Are we terrified enough yet?
Last week my family and I headed north, to a cottage on a lake just over the Michigan border. We planned to disconnect, get back to nature and focus on each other for a low key vacation. We did that and it was a nice trip.
But even in the middle of nowhere, I couldn’t escape the tragic news that filled my facebook feed day after day.
On Monday, I read of our humble little town’s Fourth of July parade and the float of men holding machine guns, passing out 10% coupons alongside candy for children. People were terrified.
On Tuesday, I read of young people witnessing and filming the murder of a black man asking What did I do? What did I do?
On Wednesday, a women livestreams the aftermath of her boyfriend being shot by police during a traffic stop.
Days later five police men are shot during what was otherwise a peaceful protest.
Last month I sobbed while watching the news after 49 gay men and women were gunned down in a nightclub.
Enough hate crimes, enough mass shootings, enough systematic racism, enough gun violence and enough with the “thoughts and prayers” and social media hashtags. They’re a good place to start, but if we want safety, peace and equality in this country, we, meaning you and me, the stay at home mom, the young career woman, the empty nester, the college student, WE NEED TO TAKE ACTION.
I’ve spent the last month feeling sad and angry, unsure of what I can do and if it will make any difference. If we all sit on the sidelines, we can be sure things are not going to change for the better. So where do I start?
Get organized. Research before you vote. VOTE. Treat people who might look or love differently than you with compassion and kindness. Educate yourself. Do not underestimate how their lives are significantly more difficult than yours just because of the color of their skin or the people they love. If you have the means, use your dollars to support victims’ families, campaigns against gun violence and organizations striving for equality, like the NAACP and The Human Rights campaigns.
One group I’ve learned a lot from is Moms Demand Action. It’s opened my eyes to my own state’s laws regarding gun control, who I can contact, how to write letters to our government representatives, asking local businesses if they’ll ban guns on their property, etc. It’s made me feel like I can be a part of a solution. Your local chapter should have similar resources for you.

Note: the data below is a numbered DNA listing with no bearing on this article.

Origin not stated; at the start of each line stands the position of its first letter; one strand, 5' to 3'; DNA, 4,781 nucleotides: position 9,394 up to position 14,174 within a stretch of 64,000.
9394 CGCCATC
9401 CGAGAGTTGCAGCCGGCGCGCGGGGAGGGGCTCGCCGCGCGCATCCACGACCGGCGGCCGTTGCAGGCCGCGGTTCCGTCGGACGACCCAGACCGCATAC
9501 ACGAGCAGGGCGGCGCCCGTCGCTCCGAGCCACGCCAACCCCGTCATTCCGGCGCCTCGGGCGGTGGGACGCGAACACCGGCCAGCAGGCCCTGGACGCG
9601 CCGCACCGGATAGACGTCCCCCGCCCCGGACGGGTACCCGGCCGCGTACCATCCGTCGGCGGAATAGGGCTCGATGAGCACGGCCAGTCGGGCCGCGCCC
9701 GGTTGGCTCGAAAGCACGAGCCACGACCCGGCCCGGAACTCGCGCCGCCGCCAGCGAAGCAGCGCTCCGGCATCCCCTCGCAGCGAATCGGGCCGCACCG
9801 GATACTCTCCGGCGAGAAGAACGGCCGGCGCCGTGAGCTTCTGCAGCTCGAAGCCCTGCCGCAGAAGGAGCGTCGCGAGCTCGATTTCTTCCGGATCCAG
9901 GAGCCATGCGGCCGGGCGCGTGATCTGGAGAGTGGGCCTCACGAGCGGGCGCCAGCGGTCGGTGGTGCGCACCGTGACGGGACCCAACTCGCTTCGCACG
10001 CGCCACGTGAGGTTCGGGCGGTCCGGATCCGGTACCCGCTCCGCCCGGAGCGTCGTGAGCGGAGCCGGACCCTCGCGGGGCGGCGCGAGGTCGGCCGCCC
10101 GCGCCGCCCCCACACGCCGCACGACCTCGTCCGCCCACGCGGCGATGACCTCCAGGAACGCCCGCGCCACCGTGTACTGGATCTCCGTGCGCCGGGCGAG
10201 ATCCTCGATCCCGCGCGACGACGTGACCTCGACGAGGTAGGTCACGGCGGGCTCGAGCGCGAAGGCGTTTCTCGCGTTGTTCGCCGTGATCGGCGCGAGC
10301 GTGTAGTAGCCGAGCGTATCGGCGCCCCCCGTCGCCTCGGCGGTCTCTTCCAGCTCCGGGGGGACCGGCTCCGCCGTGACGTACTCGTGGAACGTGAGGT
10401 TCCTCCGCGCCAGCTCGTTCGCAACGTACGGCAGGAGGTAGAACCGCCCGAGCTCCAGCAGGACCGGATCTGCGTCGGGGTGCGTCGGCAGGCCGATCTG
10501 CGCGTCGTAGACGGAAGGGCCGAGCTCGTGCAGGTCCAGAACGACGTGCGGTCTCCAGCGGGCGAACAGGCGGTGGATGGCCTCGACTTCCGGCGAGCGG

DO YOUR HOMEWORK
Months ago I did a recap of the policy stances of different presidential candidates, but next up I’ll be looking into my local elections. Indiana is doing a BAD job on guns (my big problem are war-time weapons like semi-automatic guns) and I don’t want to see them during the local parade or at city parks (both legal!) I don’t want them near places children play or where people drink alcohol. But that’s something our state laws allow, so I need to know who supports those laws and who is working to amend them to ensure my safety.
In November, I’ll vote for candidates with gun sense, who champion gay rights and who acknowledge the huge race and class separations in our country and are working towards changing them. Voting is a hiring process and you’re the boss. Let’s elect people who aren’t bought by the NRA and who listen to the voters. Even if you’re not excited about our presumptive presidential candidates, do not sit on the sidelines, especially for your state and local elections!! I’ll never stop reminding you that 100 years ago, women didn’t have that privilege. You do. Don’t waste it.
Guys, I don’t have this figured out, but I’m heartbroken and terrified and angry and I cannot stand for any minority - black people or any people of color, gay people or any religion to be targeted or treated less than the human beings they are. I can’t turn on the news to another mass shooting, or hate crimes or of black people being shot by police. I can’t deal with little kids accidentally shooting their siblings. I just can’t let this happen and go on with my life as if it hadn’t. I think it’s fitting to share one of my favorite quotes by Dr. Martin Luther King Jr., especially when we’re feeling so small and helpless.
Take the first step in faith. You don’t have to see the whole staircase, just take the first step.
So I’ll talk about inequality and gun sense and I’ll act on it. I hope you will too. I’ve had enough.